Phyllis Dillar once said, “Cleaning your house while your kids are still growing is like shoveling the sidewalk before it stops snowing.”
Until your youngest child is around 9 years old, don’t focus on how neat the house is. Focus on training your children to pick up after themselves and take care of themselves. Training a child to do household work has to begin at a young age. Although training an older child is possible, the difficulty of doing so rises proportionally with the age of the child.
Here is a guideline. This is only a guideline. I do not attempt to include everything for every age. Also, some children can do some jobs at an earlier age while some children are not ready for certain jobs at the same age. Some children are more independent than others. Tailor the expectations to the individual child.
Age 2: Can put away toys with A LOT of help. This may mean that the parent puts away most of the toys, and the child puts away one or two toys. When my children were this age, I purchased totes. Dress-up went in one tote, dolls, clothing and accessories went in another tote, cars, ramps, street signs etc., went into a third tote, etc. Don’t waste time trying to sort. Grouping like items together will help your child with organizational skills, which will lead to success in math, English, and science later in life.
Age 3/4: Can put away toys with some help. This means the parent puts away around half the toys and the child puts away half the toys. I want to emphasize that at this age, the parent and child have to do this together. A parent telling a child, “Pick up your toys,” can be overwhelming to a child. Also, you are modeling to the child how to do the task. Other skills the child can work to master: choosing his/her own clothes, folding wash cloths, drying/sorting silverware, measuring ingredients and mixing them in a bowl. Again, these skills will lead to success in school. The key at this age is to be consistent, perform the task with the child, and expect the child to do the task immediately when told to do so.
Age 5/6: At this age, supervision is extremely important. Can put away toys without help. The parent has to say, “Go into the living room and pick up your toys.” At this age, the child is still too young for the parent to say, “After supper, pick up your toys.” The child simply will not remember to do this and does not have the self-discipline to do it even if s/he does remember. Children at this age can also pick out outfits for school, fold wash clothes/towels, unload the dishwasher (This depends on the storage situation. I, personally, do not recommend for children to stand on chairs to put away dishes.), put his/her own dishes in the dishwasher, follow a simple recipe with help. I do not recommend for a child to put items in the oven at this age. I also do not recommend for children of this age to cook on the stove. I did not allow my children to use the stove until they could reach the pans comfortably while standing in front of it. Also, they had to demonstrate the self-control necessary to avoid injury.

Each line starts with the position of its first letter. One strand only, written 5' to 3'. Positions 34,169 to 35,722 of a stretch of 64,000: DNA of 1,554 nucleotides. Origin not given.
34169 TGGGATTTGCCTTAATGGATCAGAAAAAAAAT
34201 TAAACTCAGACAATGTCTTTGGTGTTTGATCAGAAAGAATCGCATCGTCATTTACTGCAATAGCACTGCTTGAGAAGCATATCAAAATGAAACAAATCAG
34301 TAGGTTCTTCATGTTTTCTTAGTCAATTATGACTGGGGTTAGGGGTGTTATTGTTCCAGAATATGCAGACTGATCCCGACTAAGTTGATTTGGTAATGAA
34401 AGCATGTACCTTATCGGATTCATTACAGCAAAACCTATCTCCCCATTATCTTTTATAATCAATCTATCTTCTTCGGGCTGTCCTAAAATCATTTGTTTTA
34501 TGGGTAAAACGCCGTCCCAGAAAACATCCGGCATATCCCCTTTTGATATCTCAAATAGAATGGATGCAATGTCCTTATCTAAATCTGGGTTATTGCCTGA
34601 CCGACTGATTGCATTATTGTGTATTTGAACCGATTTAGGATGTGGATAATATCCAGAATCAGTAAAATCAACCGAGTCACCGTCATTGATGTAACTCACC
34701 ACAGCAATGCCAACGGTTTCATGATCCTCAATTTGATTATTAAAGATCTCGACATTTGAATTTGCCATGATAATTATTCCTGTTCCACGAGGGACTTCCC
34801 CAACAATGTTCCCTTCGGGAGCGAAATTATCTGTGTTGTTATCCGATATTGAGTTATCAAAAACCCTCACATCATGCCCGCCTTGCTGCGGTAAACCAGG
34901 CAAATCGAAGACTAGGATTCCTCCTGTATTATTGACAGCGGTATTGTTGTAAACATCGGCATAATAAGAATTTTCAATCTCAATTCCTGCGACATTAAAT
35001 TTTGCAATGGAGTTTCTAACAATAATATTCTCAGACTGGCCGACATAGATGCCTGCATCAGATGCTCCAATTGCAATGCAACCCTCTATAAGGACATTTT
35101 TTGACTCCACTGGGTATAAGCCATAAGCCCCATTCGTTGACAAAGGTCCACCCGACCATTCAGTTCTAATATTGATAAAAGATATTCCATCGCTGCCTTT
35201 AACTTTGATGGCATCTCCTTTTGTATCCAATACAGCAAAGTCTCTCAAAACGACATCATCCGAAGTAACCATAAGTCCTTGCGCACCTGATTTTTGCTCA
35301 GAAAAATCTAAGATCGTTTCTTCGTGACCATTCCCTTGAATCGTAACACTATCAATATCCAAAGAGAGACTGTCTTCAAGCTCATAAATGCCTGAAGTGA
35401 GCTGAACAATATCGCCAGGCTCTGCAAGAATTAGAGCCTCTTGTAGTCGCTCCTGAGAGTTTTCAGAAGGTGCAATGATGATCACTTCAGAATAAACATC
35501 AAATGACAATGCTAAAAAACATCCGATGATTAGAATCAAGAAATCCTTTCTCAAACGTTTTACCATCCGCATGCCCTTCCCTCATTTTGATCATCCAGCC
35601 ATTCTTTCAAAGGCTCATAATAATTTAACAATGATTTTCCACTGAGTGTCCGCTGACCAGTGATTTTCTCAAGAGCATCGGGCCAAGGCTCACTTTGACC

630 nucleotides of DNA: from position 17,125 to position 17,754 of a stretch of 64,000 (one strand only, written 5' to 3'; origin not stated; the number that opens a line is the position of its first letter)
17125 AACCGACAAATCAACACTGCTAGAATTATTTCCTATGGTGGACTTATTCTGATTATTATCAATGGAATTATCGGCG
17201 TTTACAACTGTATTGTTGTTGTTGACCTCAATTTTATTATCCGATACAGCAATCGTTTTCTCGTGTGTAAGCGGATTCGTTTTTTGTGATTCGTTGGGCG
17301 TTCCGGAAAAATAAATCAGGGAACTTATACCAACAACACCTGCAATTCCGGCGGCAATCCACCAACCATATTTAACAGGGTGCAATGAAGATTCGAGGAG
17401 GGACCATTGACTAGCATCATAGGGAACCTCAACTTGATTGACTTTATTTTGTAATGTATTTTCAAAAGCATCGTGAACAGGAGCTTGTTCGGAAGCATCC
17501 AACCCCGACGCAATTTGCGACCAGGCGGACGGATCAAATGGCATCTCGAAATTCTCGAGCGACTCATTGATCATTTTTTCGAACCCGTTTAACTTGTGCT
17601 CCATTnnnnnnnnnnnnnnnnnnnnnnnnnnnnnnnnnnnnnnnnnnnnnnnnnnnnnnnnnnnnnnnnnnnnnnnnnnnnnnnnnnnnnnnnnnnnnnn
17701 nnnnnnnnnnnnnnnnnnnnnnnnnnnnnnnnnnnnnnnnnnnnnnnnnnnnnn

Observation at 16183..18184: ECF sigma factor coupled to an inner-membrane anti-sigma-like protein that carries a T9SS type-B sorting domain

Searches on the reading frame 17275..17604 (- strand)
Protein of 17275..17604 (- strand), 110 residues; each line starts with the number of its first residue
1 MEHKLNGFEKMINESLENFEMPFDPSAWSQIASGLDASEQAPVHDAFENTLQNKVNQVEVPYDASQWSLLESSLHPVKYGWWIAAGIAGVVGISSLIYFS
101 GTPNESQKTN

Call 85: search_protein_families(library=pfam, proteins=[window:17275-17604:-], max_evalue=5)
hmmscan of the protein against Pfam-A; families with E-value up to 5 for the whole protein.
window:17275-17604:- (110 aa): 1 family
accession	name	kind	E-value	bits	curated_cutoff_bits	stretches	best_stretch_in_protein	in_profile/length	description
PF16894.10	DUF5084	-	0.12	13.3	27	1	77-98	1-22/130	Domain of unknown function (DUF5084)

Age 7-9: I want to emphasize, at the age, the child must be supervised by an adult when performing these tasks, but the child should be able to perform the tasks independently. By this age, the child can do all of the above (except put items in the oven/cook on the stove) and should be able to follow a simple routine. The child probably will not be able to unload the dishwasher at five-o’clock, pick up toys at seven-o’clock, and take a bath at seven-thirty. However, the child can be trained to unload the dishwasher when s/he gets home from school, pick up toys immediately after supper, and take a bath after picking up toys. The child can also begin to be responsible for his/her own school supplies. I trained my children to leave their backpacks by the front door when they arrived home. At a certain time, I instructed them to remove any graded papers/letters to home, etc., from their backpacks and place them on the table. Then, they did their homework. After homework was finished, they placed the backpack by the door again. In the morning, all they had to do was grab the backpack on their way out.